Microservices has been a buzzword for quite a while and has recently picked up steam as cloud services are becoming more readily available and companies can easily access and use cloud resources. It’s important to note that microservices is not an entirely new approach to software engineering, but rather an architectural pattern that gathers “together those things that change for the same reason, and separate those that change for different reasons”, as explained by co-founder of the influential Agile Manifesto, Robert C Martin. When considering microservices, the first question one might ask is why? And to answer that, we need to rewind a bit and look at existing legacy architecture to see where this paradigm fits.
In the good old days, a bare metal stack meant a machine that could run nearly everything (web server, FTP, database, caching – the whole shebang). These services were later designated to separate machines to offload processing, creating a macroservice architecture. When it came to handling load, you had to provision enough headroom (CPU, memory, disk space) to cater for expected throughput. If this throughput was exceeded, machines would crash and systems would go down, often creating a cascading effect on other linked services. Growth was a big challenge – providing more throughput meant months of provisioning hardware, installing into racks and networking. Then the cloud came along and changed all of that. Now we’re able to spin up and adjust macroservices at the flick of a wrist, provided we have the budget to support this flick.
Although we have the macroservices sorted, some services take a bigger hit when load comes into play, and normally at a pretty steep cost. A traditional web stack would be seen as a macroservice – we have lots of users, massive amounts of metadata and probably a few interactive events like registration emails, verification etc. Having a CDN mitigates the majority of traffic, but once we need to start storing data and responding to the user, we start using a lot more processing power.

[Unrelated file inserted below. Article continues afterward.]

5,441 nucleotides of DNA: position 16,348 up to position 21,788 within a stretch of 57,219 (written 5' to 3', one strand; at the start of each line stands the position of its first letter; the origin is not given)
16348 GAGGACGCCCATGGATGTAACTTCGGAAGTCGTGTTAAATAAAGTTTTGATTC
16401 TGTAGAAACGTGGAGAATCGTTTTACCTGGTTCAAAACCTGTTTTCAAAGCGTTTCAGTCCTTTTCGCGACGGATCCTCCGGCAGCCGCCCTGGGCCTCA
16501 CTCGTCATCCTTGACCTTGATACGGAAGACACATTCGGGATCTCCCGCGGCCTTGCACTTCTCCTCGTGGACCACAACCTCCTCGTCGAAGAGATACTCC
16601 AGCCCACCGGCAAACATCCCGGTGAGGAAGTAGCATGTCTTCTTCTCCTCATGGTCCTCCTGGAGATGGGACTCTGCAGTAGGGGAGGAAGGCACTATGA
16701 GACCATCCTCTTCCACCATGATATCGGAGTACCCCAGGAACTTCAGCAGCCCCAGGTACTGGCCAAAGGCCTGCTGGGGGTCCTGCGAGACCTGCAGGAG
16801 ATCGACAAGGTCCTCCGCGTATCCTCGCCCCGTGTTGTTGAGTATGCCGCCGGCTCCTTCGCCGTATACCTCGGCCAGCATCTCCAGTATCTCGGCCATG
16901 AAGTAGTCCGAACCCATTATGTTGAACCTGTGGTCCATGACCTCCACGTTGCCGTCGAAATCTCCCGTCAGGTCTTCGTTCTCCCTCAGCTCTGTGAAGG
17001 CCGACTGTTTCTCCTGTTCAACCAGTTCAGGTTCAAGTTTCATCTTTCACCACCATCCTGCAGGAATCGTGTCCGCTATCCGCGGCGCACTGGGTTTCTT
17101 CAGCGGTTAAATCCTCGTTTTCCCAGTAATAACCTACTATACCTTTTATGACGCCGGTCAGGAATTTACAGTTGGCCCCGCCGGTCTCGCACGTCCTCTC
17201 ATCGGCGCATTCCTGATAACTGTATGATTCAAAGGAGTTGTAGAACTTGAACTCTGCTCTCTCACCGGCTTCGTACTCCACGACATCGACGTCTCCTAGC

The problems start rolling in when expectations are set low, and the system is only optimised to reach set goals and expectations. Let’s say, for example, that your company’s marketing department sends out a promotional email and tells the DevOps team that the expected interaction rate is 40 000. So they scale up for the expected interaction rate and trust that all will be well. Then, for some reason, more users interact with this marketing email and the system is flooded with registrations. Consequently, the email provider can’t handle the load and now support is being hammered with requests from users who did not receive their activation codes. The code to send the email is now locking up due to no response from the email provider and users decide to re-register and repeatedly punch F5, shooting the request count through the roof (cue Dead Matter). At this point, auto-scaling kicks in and you’re spinning up web servers, load balancers and databases, all because one process in the entire stack brought the system to its knees.
This is where microservices come into play. By adding a simple queue or seperate service that can mitigate unexpected load, while still providing engaging interaction, we could’ve prevented the scenario outlined above. But that comes at the cost of complexity.
So how do you decide that integrating microservices is a necessity rather than a very costly nice-to-have? The rule of thumb is to look at your budget and work from there. Microservice architecture can accrue significant overhead costs, and using microservices for applications that cannot make sufficient use of their advantages is a waste of precious time and resources. If a client or project manager comes to you with the request to build something using microservices architecture, look carefully at the demand expected and see if it requires that level of complexity. In most cases a standard stack will suffice and, ultimately, it all comes down to the demand.
At Swipe iX, we use microservices not as an answer to all problems, but as a solution when it is needed. If you need some tips or pointers on which architecture would work best for bringing your ideas to life, get in touch! We’re always eager to be part of something extraordinary and make the impossible possible.